Calif. attorney files for ballot initiative seeking to have all gays executed

California

HUNTINGTON BEACH, Calif. — An Orange County, Calif., attorney has filed a proposed ballot measure with the California Attorney General’s office asking voters to criminalize homosexuality in the state and impose a death penalty sentence.

The filing, submitted along with the required fee of $200, will allow attorney Matthew G. McLaughlin to begin the process of collecting the approximately 365,000 signatures needed to put the measure before California voters on an upcoming ballot, reports Raw Story.

The proposed “Sodomite Suppression Act” was filed by McLaughlin and received by the initiative coordinator at the Office of the Attorney General on Feb. 26, according to documents on file with the AG’s office.

Under McLaughlin’s proposal, “The abominable crime against nature known as buggery, called also sodomy, is a monstrous evil that Almighty God, giver of freedom and liberty, commands us to suppress on pain of our utter destruction even as he overthrew Sodom and Gomorrha.”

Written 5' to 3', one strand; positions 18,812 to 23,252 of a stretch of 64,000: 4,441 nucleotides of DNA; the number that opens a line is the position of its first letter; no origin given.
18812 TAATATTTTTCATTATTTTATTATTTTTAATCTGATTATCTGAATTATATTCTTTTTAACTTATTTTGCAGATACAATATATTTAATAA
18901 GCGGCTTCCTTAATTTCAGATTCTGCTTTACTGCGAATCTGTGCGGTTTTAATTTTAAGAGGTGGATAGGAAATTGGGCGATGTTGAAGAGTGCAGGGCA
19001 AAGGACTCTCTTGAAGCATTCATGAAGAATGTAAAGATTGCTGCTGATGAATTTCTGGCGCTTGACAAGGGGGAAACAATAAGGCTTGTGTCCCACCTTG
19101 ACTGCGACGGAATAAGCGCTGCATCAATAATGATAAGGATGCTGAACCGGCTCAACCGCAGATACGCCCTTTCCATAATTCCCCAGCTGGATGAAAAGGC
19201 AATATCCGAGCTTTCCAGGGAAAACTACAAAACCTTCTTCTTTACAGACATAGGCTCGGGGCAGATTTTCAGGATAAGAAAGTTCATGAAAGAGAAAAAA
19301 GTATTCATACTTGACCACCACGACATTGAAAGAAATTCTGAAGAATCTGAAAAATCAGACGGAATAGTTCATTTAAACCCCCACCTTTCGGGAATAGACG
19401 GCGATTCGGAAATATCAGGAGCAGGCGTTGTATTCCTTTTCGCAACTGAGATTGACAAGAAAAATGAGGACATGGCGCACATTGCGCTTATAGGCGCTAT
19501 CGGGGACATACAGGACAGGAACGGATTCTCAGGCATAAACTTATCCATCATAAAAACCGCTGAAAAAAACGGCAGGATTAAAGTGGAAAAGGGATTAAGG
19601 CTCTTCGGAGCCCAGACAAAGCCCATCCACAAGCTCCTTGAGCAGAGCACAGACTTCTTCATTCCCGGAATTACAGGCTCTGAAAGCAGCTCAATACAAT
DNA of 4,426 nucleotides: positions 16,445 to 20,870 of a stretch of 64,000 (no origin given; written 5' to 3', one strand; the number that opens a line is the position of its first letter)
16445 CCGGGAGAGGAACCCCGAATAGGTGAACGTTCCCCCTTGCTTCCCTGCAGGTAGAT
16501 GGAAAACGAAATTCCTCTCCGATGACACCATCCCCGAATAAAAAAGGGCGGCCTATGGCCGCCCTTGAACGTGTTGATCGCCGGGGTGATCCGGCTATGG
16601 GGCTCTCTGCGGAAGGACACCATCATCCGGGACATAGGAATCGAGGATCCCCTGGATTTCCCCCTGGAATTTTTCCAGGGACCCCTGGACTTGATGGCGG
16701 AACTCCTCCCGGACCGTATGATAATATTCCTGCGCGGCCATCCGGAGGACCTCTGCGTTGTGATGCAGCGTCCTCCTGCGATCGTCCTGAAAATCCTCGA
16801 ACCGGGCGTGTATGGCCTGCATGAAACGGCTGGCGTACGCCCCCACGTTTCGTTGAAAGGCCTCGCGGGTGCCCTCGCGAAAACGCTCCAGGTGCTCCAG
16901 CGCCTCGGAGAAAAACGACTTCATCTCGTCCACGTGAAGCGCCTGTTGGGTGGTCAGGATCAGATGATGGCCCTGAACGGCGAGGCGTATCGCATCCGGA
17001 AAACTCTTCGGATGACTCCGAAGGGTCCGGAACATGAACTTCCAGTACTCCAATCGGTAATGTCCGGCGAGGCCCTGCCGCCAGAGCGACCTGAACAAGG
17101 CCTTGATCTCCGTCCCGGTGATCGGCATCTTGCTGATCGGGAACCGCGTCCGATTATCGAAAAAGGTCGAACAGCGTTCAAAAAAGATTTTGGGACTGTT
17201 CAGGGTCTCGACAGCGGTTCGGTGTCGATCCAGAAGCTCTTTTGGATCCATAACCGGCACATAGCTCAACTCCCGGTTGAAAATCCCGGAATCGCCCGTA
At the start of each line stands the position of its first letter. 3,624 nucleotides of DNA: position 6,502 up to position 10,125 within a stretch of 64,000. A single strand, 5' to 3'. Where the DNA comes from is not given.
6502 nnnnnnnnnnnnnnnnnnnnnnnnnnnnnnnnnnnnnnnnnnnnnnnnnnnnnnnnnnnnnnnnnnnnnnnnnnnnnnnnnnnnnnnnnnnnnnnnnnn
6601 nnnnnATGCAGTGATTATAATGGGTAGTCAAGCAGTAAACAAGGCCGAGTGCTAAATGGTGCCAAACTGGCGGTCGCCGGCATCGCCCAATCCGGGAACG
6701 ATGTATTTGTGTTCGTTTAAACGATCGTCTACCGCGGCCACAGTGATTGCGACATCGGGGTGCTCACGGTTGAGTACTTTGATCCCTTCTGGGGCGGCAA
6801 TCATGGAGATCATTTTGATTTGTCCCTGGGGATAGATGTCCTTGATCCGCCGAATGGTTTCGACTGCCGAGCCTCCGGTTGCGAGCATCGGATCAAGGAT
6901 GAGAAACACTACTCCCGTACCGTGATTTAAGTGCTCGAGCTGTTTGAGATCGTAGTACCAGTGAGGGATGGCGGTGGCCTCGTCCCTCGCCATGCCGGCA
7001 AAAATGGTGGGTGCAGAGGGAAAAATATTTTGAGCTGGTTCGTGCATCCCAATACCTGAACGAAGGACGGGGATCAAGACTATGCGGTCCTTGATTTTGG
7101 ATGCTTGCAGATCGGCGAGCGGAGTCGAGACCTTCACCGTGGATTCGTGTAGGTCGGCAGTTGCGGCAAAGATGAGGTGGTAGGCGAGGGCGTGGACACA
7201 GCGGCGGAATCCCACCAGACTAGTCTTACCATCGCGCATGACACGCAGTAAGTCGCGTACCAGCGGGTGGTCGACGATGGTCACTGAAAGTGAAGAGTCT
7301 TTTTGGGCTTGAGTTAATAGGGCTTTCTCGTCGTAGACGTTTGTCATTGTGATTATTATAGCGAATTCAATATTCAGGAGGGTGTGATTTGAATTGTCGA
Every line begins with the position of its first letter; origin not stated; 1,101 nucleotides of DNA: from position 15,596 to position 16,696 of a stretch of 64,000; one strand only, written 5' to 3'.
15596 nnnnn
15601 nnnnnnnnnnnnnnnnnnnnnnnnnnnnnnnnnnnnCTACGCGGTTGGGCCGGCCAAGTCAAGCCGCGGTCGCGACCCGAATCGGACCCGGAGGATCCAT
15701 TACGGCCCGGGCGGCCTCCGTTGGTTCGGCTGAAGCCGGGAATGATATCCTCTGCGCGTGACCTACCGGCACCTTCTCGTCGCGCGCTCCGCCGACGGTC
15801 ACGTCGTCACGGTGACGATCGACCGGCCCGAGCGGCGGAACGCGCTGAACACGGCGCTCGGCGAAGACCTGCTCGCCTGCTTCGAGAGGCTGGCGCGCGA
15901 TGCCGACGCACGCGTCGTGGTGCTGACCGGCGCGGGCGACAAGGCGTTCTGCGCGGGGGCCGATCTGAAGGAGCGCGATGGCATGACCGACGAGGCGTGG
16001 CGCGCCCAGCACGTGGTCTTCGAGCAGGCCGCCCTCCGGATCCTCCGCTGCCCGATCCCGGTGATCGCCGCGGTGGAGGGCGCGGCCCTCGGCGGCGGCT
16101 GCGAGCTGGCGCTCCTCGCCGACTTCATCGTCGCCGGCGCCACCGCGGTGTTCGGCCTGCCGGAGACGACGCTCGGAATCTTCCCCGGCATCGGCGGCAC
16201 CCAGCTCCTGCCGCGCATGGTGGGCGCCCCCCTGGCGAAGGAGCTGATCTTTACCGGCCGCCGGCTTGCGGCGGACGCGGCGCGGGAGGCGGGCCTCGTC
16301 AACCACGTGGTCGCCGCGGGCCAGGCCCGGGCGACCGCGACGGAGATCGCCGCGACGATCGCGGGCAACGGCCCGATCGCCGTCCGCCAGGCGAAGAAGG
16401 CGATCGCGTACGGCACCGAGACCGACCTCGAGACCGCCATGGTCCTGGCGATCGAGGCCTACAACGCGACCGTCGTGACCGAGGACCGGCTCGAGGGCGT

“The People of California wisely command, in the fear of God, that any person who willingly touches another person of the same gender for purposes of sexual gratification be put to death by bullets to the head or by any other convenient method.”

Full text of the proposal is here.

Little is known about the petitioner or if his filing is on behalf of a client.

The filing indicates McLaughlin is an attorney from Huntington Beach, Calif., and records at the State Bar of California show that McLaughlin is on active status and licensed to practice law in the state.

He received his bachelor’s degree from the University of California Irvine and his law degree from George Mason University School of Law in Virginia.

The address on file at the State Bar, and on McLaughlin’s filing, routes to a Mailbox Express store, however, not a law office.

In 2004, McLaughlin filed for a California ballot measure to put the King James Bible in the hands of public school students as a literary text.

The U.S. Supreme Court ruled in 2003, in Lawrence v. Texas, that same-sex sexual activity is legal in every U.S. state and territory, a decision cannot be overturned by a state ballot initiative.

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